The Brave Nurses of World War I
Soldiers were not the only heroes of the First World War, there were hundreds of inspiration women truly devoted to their cause…not the taking of lives, but the saving of lives – the brave nurses of World War I.
Between the years of 1914 and 1919, war raged throughout the world, resulting in over 37 million casualties – 20 million of which were wounded and an estimated 17 million killed. It was one of the deadliest wars is human history, yet there were some brave women who risked becoming one of these casualties, to help preserve and save human life. Nurses throughout the First World War, eased the pain, and treat the wounds of a constant stream of soldiers as bombs exploded around them, with enemy fire never to far away.
These women not only overcame barrages of enemy fire and the threat of capture, but also great prejudice to give their service to their country and the soldiers who fought for them. These are some of the most heroic and inspirational nurses of WWI.
There may not be another nurse who was as dedicated to her cause than British nurse Edith Cavell, in fact she died for it. She was so dedicated to her profession that she would help any soldier that was wounded, no matter their nationality.
She also has been credited with helping around 200 Allied soldiers escape the German-occupied Belgium throughout the war. Cavell left her post with the British Secret Intelligence Service, to sneak inured Allied soldiers out of Belgium, giving them fake identification and a place to hide until they could reach the Dutch border.
Sadly, in August of 1915, Gaston Quien, her German collaborator, betrayed her and she was arrested for treason, to be sentenced to death at a court martial. She was executed by firing squad on October 12th 1915. She was gracious right up until her death, forgiving her executioners saying shortly before her death: “…I realize that patriotism is not enough, I must have no hatred or bitterness towards anyone.”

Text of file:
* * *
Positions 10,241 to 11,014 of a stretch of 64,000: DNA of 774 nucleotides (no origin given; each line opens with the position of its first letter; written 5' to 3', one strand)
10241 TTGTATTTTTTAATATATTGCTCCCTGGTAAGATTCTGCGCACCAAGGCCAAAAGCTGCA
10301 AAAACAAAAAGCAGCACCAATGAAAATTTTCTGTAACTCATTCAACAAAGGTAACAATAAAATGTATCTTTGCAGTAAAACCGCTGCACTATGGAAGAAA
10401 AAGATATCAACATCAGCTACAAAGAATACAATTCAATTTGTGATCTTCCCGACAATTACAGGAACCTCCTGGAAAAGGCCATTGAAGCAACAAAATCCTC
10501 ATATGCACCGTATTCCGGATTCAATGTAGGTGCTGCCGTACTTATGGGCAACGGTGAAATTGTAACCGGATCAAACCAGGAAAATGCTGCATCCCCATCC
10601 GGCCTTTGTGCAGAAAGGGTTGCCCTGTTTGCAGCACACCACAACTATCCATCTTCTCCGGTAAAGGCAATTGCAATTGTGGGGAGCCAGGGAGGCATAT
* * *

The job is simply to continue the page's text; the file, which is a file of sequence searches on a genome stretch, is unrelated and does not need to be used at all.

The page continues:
Today, her legacy lives on with the Cavell Nurses Trust, an organization which provides support to all British nurses in difficult times. Nurses, like Edith Cavell, dedicate their lives to helping those in their time of need, the Cavell trust is somewhere that nurses can turn to in their time of need.
Mairi Chisholm and Elsie Knocker
Sharing a love of motorbikes and a strong calling to nursing, Mairi Chishom and Elsie Knocker started their wartime work in Belgium in the Flying Ambulance Corps, transporting wounded soldiers to a field hospital in Furnes. But, also being tasked with taking the bodies of fallen soldiers to the mortuary, the women soon became saddened the amount of men they were losing.
This led the women to leave their official post and to set up an illegal dressing station, just 100 yards from the hellish trenches, in an abandoned cellar in Pervyse. Since they were not nursing in an official capacity, they had to source their own support and supplies. Thanks to their dedication, the two nurses were seconded by Belgian troops stationed nearby, and went on to save many more lives throughout the war, some that would have surely died otherwise. Mairi Chisholm’s heroism was recognized with the Belgian Order.